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WHO tasks Nigeria on comprehensive approach to pandemic preparedness

by Haruna Gimba

By Asmau Ahmad

The World Health Organization (WHO) has urged Nigeria to adopt a comprehensive approach for pandemic preparedness.

Dr Walter Kazadi Mulombo, WHO Country Representative, Nigeria, said this on Monday at the second Joint External Evaluation (JEE) of Nigeria’s health security capacity through the assessment of its International Health Regulations (IHR) prescribed core capacities.

He said the second JEE had provided an opportunity for Nigeria to have a comprehensive approach toward governance in its health security.

Mulombo explained that a JEE was a voluntary, collaborative, multi-sectoral process to assess a country’s capacities to prevent, detect and rapidly respond to public health risks whether occurring naturally or due to deliberate or accidental events.

He added that the JEE helped countries identify the most critical gaps within their human and animal health systems in order to prioritise opportunities for enhanced preparedness and response.

Dr Chukwuma Anyaike, Director Public Health, Federal Ministry of Health (FMOH) said that it was crucial to reflect on the importance of this evaluation process in fortifying the country’s ability to safeguard the health and well-being of its citizens.

Anyaike said the country’s determination to enhance its capabilities in disease surveillance, emergency response, points of entry and borders, laboratory system and workforce development remained commendable.

He said the insights gathered from the JEE would serve as a roadmap to further alleviate the country’s preparedness, response and recovery mechanism.

The Director, United States Centres for Disease Control and Prevention (US CDC) Dr Mary Boyd, said that US CDC approach was to develop the capacity to prevent, detect and rapidly respond to public health threats needed to be in a collaborative manner.

According to Boyd, working together to prepare for outbreaks before they occur ensures that lives are protected around the world, resources are saved and outbreaks are limited.

Dr Michael Olugbile, Senior Health Specialist, World Bank, said the Ebola outbreak enhanced the attention paid by development financing institutions to health security.

Olugbile said the World Bank was evaluating the progress made with the investments through the Regional Disease Surveillance Systems Enhancement (REDISSE) project using the JEE indicators as a result framework.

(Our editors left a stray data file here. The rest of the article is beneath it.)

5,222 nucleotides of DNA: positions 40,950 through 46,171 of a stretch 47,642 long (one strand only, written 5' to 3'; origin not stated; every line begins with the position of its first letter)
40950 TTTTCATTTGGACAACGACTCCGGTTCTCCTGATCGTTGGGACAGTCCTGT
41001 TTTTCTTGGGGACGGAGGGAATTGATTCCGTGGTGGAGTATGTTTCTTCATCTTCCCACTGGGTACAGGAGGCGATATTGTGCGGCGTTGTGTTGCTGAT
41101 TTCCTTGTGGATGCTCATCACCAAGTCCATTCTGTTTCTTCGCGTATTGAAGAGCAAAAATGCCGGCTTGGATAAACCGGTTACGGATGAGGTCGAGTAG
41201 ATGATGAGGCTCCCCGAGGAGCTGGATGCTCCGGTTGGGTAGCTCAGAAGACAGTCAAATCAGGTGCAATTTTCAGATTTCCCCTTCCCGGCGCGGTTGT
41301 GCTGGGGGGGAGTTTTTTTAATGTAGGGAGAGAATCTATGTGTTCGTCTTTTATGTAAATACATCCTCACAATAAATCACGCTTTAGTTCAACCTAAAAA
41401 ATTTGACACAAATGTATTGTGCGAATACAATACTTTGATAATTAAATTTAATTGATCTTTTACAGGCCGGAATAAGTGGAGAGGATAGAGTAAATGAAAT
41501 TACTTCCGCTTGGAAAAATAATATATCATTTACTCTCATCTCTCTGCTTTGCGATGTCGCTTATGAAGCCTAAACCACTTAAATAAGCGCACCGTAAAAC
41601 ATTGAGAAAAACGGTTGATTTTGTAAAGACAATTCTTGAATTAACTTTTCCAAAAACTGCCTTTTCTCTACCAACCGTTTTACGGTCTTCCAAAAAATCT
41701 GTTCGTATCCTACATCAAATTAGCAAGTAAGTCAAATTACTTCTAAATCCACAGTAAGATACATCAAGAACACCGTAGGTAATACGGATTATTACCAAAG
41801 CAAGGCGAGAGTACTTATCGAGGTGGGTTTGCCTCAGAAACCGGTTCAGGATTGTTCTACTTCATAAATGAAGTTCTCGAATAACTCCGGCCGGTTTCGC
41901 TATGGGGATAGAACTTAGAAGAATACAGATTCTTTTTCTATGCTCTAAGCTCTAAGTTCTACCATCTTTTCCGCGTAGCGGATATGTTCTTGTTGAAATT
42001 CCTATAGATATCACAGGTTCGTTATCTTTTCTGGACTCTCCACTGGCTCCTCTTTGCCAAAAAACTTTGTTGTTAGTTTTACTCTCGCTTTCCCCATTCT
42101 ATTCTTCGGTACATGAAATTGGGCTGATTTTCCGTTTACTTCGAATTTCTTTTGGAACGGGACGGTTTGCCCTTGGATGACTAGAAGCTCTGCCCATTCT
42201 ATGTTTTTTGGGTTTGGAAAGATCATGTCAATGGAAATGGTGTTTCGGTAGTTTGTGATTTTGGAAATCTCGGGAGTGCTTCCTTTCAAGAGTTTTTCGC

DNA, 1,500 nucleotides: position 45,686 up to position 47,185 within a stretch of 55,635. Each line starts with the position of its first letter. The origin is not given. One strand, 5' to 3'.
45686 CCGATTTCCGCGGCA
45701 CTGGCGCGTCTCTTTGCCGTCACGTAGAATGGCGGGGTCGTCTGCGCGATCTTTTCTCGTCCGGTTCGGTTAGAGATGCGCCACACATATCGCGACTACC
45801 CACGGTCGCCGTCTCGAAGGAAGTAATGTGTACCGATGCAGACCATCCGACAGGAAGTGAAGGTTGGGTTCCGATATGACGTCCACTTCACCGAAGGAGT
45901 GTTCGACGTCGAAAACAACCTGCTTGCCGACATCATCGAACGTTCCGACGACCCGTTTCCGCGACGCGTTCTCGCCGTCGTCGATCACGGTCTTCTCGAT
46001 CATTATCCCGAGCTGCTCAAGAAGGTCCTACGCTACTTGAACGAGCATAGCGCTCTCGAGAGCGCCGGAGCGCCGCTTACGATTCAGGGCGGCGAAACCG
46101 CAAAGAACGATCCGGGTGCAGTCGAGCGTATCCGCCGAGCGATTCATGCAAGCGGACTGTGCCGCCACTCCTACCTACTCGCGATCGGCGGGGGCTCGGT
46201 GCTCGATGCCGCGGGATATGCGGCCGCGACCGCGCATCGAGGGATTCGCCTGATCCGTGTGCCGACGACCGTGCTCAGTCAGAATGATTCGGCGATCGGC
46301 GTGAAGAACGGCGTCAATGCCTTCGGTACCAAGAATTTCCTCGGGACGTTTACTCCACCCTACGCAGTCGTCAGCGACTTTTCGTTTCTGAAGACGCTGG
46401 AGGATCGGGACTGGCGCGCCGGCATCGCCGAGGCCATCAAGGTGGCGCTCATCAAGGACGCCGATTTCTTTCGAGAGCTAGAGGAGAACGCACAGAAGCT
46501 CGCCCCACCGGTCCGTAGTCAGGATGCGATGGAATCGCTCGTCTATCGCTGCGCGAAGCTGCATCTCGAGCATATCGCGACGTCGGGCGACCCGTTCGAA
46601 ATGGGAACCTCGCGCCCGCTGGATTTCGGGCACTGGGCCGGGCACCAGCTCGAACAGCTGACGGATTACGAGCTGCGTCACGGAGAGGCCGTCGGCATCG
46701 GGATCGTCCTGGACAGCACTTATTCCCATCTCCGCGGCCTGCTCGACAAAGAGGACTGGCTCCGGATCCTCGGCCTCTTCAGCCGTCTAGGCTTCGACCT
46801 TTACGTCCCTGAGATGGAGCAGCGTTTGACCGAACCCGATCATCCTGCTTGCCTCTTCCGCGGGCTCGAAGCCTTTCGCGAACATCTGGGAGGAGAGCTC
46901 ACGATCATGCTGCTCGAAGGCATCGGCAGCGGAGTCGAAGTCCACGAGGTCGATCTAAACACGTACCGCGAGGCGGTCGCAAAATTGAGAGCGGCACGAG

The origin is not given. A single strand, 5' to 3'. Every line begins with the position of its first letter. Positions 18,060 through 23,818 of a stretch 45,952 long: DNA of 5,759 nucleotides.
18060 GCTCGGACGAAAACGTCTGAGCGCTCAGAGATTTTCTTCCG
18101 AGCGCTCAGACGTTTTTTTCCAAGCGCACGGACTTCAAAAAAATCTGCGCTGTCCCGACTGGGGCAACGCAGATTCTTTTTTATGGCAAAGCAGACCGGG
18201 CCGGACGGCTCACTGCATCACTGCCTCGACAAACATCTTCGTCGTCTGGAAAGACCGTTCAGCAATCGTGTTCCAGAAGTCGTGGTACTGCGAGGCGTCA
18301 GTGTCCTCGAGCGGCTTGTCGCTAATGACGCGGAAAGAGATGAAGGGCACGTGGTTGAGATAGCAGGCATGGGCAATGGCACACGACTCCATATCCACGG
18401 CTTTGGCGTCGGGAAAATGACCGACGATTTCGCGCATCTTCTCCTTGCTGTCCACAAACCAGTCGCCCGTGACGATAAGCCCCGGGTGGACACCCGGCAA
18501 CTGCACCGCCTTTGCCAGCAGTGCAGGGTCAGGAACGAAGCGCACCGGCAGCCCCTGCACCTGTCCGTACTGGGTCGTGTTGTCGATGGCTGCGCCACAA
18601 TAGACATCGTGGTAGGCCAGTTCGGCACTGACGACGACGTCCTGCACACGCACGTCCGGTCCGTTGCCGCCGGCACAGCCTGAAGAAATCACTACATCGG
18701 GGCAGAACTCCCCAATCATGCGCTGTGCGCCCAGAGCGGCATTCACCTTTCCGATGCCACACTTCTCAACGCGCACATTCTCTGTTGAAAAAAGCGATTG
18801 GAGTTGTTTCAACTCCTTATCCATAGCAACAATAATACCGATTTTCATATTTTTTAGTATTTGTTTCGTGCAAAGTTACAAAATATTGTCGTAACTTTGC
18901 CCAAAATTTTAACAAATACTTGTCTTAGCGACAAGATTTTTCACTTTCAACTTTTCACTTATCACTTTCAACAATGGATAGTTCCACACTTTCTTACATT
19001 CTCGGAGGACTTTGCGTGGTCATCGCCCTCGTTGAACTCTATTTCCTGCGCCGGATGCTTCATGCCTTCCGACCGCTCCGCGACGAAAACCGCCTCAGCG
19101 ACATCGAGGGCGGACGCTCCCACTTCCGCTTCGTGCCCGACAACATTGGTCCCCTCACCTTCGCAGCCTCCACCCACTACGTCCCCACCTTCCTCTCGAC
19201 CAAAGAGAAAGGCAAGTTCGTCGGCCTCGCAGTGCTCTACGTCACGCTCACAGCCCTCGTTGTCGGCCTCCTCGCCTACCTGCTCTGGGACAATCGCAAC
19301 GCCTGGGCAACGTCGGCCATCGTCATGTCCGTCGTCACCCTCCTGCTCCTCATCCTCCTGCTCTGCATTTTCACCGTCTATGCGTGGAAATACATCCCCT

Dr Olusola Aruna, representative, UK Health Security Agency (UKHSA) said the UKHSA IHR Strengthening project had been invested in the strengthening of the core capacities of Nigeria over the last seven years.

Aruna said the outcome of the second JEE validation exercise would point the country in the right direction in terms of the gaps and opportunities, leveraging on our strengths as a country.

Ms Chioma DanNwafor, Senior Technical Officer, Africa CDC, Regional Collaborative Centre for West Africa, said that on the continent, Nigeria was one of the few countries that had achieved this great feat of the second JEE.

DanNwafor commended all stakeholders for their effort and resources invested in this voluntary evaluation using the One Health approach.

The Emergency Preparedness and Response, WHO, Dr Mie Okamura said that since it was established as one of the four IHR monitoring and evaluation frameworks, WHO had been supporting its establishment across several countries including Nigeria.

According to Okamura, we know and applaud the efforts that country stakeholders have put in over the last five years to address the health system gaps identified in the last JEE.

The Director-General, NCDC, Dr Ifedayo Adetifa, said the JEE was an opportunity to assess the state of play since the first JEE in 2017 and the progress the country had made given all concerted actions and investments in health security.

Adetifa said that over the past years, Nigeria had faced both progress and challenges in public health.

“Our response to various disease outbreaks has showcased the fortitude of our healthcare professionals, the strength of our partnerships, and the indomitable spirit of our people.

“The world around us is evolving, and with it, the landscape of health threats is becoming increasingly complex.

“Today’s evaluation is a testament to our unwavering commitment to ensuring that our health security systems are agile, robust, and responsive,” he said.

Giving an overview of the country’s national health system, public health services and health security system, the NCDC boss highlighted the aspiration as a country including; Political ownership of the health security process at subnational levels, Domestic health investments through budgetary allocations.

Among others, he said were improved geographical access to health facilities, ensure quality healthcare at primary level and achieve Universal Health Coverage.

According to him, while we’ve seen some progress in public health services in terms of access, there is still a considerably long way to go.

The International Health Regulations (2005) is a legally binding framework that requires all WHO member countries to develop and maintain their capacity to prevent, detect, assess, and respond to public health risks and emergencies.

Following on the country’s first JEE, the nation is one of a handful of countries to undertake a second round of the JEE, utilising the JEE 3.0 tools.

The JEE, a voluntary multi-sectoral process, is one of the four components of the IHR monitoring and evaluation framework.

This process involves a diverse team of experts, collectively evaluating a nation’s preparedness and response capacities across 19 technical areas, under the guidance of relevant Ministries, Departments, and Agencies.

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